In monotherapy trials in patients with partial-onset seizures [Study 1 and Study 2, see Clinical Studies (14.1)], 365 patients received APTIOM, of whom 225 were treated for longer than 12 months and 134 for longer than 24 months. Of the patients in those trials, 95% were between 18 and 65 years old; 48% were male, and 84% were Caucasian. Across controlled and uncontrolled trials in patients receiving adjunctive therapy for partial-onset seizures, 1195 patients received APTIOM, of whom 586 were treated for longer than 6 months and 462 for longer than 12 months. In the placebo controlled adjunctive therapy trials in patients with partial-onset seizures (Study 3, Study 4 and Study 5), 1021 patients received APTIOM. Of the patients in those trials, approximately 95% were between 18 and 60 years old, approximately 50% were male, and approximately 80% were Caucasian.
Monotherapy Historical Control Trials
In the monotherapy epilepsy trials (Study 1 and Study 2), 13% of patients randomized to receive APTIOM at the recommended doses of 1200 mg and 1600 mg once daily discontinued from the trials as a result of an adverse event. The adverse reaction most commonly (≥1% on APTIOM) leading to discontinuation was hyponatremia.
Adverse reactions observed in these studies were generally similar to those observed and attributed to drug in adjunctive placebo-controlled studies. Because these studies did not include a placebo control group, causality could not be established.
Dizziness, nausea, somnolence, and fatigue were all reported at lower incidences during the AED Withdrawal Phase and Monotherapy Phase compared with the Titration Phase.
Adjunctive Therapy Controlled Trials
In the controlled adjunctive therapy epilepsy trials (Study 3, Study 4, and Study 5), the rate of discontinuation as a result of any adverse reaction was 14% for the 800 mg dose, 25% for the 1200 mg dose, and 7% in subjects randomized to placebo. The adverse reactions most commonly (≥1% in any APTIOM treatment group, and greater than placebo) leading to discontinuation, in descending order of frequency, were dizziness, nausea, vomiting, ataxia, diplopia, somnolence, headache, blurred vision, vertigo, asthenia, fatigue, rash, dysarthria, and tremor.
The most frequently reported adverse reactions in patients receiving APTIOM at doses of 800 mg or 1200 mg (≥4% and ≥2% greater than placebo) were dizziness, somnolence, nausea, headache, diplopia, vomiting, fatigue, vertigo, ataxia, blurred vision, and tremor.
Table 3 gives the incidence of adverse reactions that occurred in ≥2% of subjects with partial-onset seizures in any APTIOM treatment group and for which the incidence was greater than placebo during the controlled clinical trials. Adverse reactions during titration were less frequent for patients who began therapy at an initial dose of 400 mg for 1 week and then increased to 800 mg compared to patients who initiated therapy at 800 mg.
Other Adverse Reactions with APTIOM Use
Compared to placebo, APTIOM use was associated with slightly higher frequencies of decreases in hemoglobin and hematocrit, increases in total cholesterol, triglycerides, and LDL, and increases in creatine phosphokinase.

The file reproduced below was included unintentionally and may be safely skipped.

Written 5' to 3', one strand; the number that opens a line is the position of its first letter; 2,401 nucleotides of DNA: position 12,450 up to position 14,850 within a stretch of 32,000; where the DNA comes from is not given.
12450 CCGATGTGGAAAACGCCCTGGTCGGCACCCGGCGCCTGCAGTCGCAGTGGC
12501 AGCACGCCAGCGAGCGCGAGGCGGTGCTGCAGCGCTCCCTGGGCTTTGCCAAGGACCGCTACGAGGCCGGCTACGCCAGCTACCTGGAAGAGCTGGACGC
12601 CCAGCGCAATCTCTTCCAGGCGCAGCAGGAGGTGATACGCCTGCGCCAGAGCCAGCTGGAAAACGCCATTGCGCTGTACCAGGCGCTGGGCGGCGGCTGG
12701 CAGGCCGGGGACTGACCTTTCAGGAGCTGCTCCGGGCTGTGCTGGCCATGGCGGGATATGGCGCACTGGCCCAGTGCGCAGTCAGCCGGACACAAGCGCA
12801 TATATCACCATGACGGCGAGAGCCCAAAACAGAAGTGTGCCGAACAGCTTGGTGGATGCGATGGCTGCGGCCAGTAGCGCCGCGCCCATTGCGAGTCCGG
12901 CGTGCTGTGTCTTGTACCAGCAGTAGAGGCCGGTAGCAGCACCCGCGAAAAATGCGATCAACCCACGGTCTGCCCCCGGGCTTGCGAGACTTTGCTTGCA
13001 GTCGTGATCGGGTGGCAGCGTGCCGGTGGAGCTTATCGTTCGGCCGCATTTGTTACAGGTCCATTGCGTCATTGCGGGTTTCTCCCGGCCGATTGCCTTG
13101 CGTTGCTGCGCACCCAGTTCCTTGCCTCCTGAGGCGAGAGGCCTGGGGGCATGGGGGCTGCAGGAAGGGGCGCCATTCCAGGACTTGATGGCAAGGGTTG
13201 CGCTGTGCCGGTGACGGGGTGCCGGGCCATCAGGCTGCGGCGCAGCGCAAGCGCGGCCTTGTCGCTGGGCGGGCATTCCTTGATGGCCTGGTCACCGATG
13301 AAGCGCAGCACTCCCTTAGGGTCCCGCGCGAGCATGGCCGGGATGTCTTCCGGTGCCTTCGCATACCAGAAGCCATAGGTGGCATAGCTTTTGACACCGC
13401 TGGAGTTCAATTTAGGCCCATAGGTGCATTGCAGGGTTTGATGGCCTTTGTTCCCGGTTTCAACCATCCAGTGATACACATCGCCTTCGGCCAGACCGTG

Adverse Reactions Based on Gender and Race
No significant gender differences were noted in the incidence of adverse reactions. Although there were few non-Caucasian patients, no differences in the incidences of adverse reactions compared to Caucasian patients were observed.
7 DRUG INTERACTIONS
Several AEDs (e.g., carbamazepine, phenobarbital, phenytoin, and primidone) can induce enzymes that metabolize APTIOM and can cause decreased plasma concentrations of eslicarbazepine (see Figure 1).
APTIOM can inhibit CYP2C19, which can cause increased plasma concentrations of drugs that are metabolized by this isoenzyme (e.g., phenytoin, clobazam, and omeprazole). In vivo studies suggest that APTIOM can induce CYP3A4, decreasing plasma concentrations of drugs that are metabolized by this isoenzyme (e.g., simvastatin) (see Figure 2).
Potential for Other AEDs to Affect Eslicarbazepine
The potential impact of other AEDs on the systemic exposure (area under the curve, AUC) of eslicarbazepine, the active metabolite of APTIOM, is shown in Figure 1:
Potential for APTIOM to Affect Other Drugs
The potential impact of APTIOM on the systemic exposure (AUC) of other drugs (including AEDs) is shown in Figures 2a and 2b:
Because concomitant use of APTIOM and ethinylestradiol and levonorgestrel is associated with lower plasma levels of these hormones, females of reproductive potential should use additional or alternative non-hormonal birth control.
8 USE IN SPECIFIC POPULATIONS
Pregnancy Category C
There are no adequate and well-controlled studies in pregnant women. In oral studies conducted in pregnant mice, rats, and rabbits, eslicarbazepine acetate demonstrated developmental toxicity, including teratogenicity (mice), embryolethality (rats), and fetal growth retardation, at clinically relevant doses. APTIOM should be used during pregnancy only if the potential benefit justifies the potential risk to the fetus.
When eslicarbazepine acetate was orally administered (150, 350, 650 mg/kg/day) to pregnant mice throughout organogenesis, increased incidences of fetal malformations was observed at all doses and fetal growth retardation was observed at the mid and high doses. A no-effect dose for adverse developmental effects was not identified. At the lowest dose tested, plasma eslicarbazepine exposure (Cmax, AUC) is less than that in humans at the maximum recommended human dose (MRHD, 1600 mg/day).
Oral administration of eslicarbazepine acetate (40, 160, 320 mg/kg/day) to pregnant rabbits throughout organogenesis resulted in fetal growth retardation and increased incidences of skeletal variations at the mid and high doses. The no-effect dose (40 mg/kg/day) is less than the MRHD on a mg/m2 basis.
Oral administration to pregnant rats (65, 125, 250 mg/kg/day) throughout organogenesis resulted in embryolethality at all doses, increased incidences of skeletal variations at the mid and high doses, and fetal growth retardation at the high dose. The lowest dose tested (65 mg/kg/day) is less than the MRHD on a mg/m2 basis.